Turning now to the figures, FIG. 3 a is one embodiment of a CMOS compatible single-poly EEPROM memory cell 300. This device comprises a tunneling capacitor 302, a MOSFET gate capacitor 304, and a control capacitor 308. In order to conform with standard CMOS processing, each capacitor comprises an oxide layer 316, typically grown during a gate oxidation step. This oxide forms the dielectric of the tunneling capacitor 302, the MOSFET gate capacitor 304, and the control capacitor 308. Each capacitor, however, can include different oxides or oxide thicknesses depending on design parameters, for example.
In this embodiment and in further embodiments, a bottom plate may provide electrical connection to capacitors of an EEPROM memory cell. The bottom plate comprises the lightly and heavily doped silicon layers below and/or adjacent to a MOS capacitor's oxide. The bottom plate may include an additional heavily doped region (not shown in some of the figures) in order to provide electrical contact to a capacitor's well (the lightly doped region under the oxide). The location of this well contact may be optimized. For example, it may be placed adjacent to the lightly doped region under the oxide or some distance away provided it is in contact with some portion of the lightly doped region comprising the well. The placement of the well contact of the bottom plate will be further discussed in FIG. 6 a. The placement of the well contact does not limit the scope of the present invention. Some of the illustrations may not illustrate a well contact. For example, when direct electrical contact is shown to a lightly doped region, it is assumed that electrical contact is made to a heavily doped region. The heavily doped region is of the same doping type as the lightly doped region that it is in contact with.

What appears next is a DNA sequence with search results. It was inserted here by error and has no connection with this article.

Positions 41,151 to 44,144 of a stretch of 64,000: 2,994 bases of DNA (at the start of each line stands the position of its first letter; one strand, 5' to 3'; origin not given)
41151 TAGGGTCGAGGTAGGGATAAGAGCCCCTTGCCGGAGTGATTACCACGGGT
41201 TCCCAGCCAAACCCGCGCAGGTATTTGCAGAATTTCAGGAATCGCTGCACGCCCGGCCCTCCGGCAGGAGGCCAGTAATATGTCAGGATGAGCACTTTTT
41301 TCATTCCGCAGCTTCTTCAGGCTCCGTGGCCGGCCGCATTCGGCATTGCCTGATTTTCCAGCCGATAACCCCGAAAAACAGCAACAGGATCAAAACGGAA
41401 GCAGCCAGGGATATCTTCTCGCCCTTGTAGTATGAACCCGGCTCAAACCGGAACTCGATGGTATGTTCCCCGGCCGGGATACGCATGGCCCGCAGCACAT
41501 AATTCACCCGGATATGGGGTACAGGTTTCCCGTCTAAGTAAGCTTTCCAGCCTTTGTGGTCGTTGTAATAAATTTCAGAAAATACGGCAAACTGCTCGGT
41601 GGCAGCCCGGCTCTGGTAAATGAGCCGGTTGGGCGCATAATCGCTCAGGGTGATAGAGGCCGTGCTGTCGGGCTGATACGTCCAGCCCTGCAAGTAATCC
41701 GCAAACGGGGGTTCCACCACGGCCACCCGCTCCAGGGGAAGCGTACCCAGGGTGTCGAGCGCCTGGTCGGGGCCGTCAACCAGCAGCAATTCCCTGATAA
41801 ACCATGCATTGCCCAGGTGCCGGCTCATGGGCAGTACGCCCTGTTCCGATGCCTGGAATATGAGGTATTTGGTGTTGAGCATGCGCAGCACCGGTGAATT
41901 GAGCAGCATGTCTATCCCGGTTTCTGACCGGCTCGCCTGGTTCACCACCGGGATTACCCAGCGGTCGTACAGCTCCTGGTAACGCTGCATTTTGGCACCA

Returning to FIG. 3 a, each capacitor in the embodiment of FIG. 3 a is constructed from a symmetrical well MOS device with a lightly doped region 318 in between two heavily doped regions. The doping density of the lightly doped region is less than the adjacent more heavily doped regions. The heavily doped region may have a doping density on the order of 1022 atoms/cm3 and the lightly doped region may have a doping density on the order of 1018 atoms/cm3, for example. Or, in another example, the lightly doped region may have an intrinsic doping level.
The top plates of all three capacitors are connected via a continuous poly line 312, referred to as the floating gate. Each capacitor is isolated from one another via shallow trench isolation (STI) 313, LOCOS or other conventional electrical isolation means. A silicon on insulator (SOI) substrate 317 is employed in the embodiment of FIG. 3 a. However, the EEPROM cell 300 is not limited to a SOI substrate.
The memory cell 300 may be used to store data in the form of electrical charges. To store a charge, a “write” operation is performed. A “read” operation, on the other hand, is used to measure the presence and polarity of stored charge. FIG. 3 b illustrates an example “write” operation being performed on the memory cell 300. A negative bias 322 is applied to the bottom plate of the tunneling capacitor 302 relative to the bottom plate of the control capacitor 308. This negative applied bias allows electrons 320 to tunnel through the tunneling oxide 316 of the tunneling capacitor 302. The electrons 320 form a charge on the floating gate 312 which can then be detected in a “read” operation using the MOSFET 313. Typically a “read” operation measures a shift in the I-V characteristics of the memory cell 300 (i.e., a threshold voltage (Vt) shift in MOSFET 313).
As described above, and alternative to the embodiments shown in FIGS. 3 a-c, MOS capacitors that comprise an n-type lightly doped region, or even an intrinsically doped region may be used. For example, tunneling capacitor 302 and control capacitor 308 may be made with very lightly doped n-type regions. In addition, the bias 322 may be controlled by another means, such as a general processor, which may be controlled by a user. Thus according to user input, charge may be stored on the memory cell 300.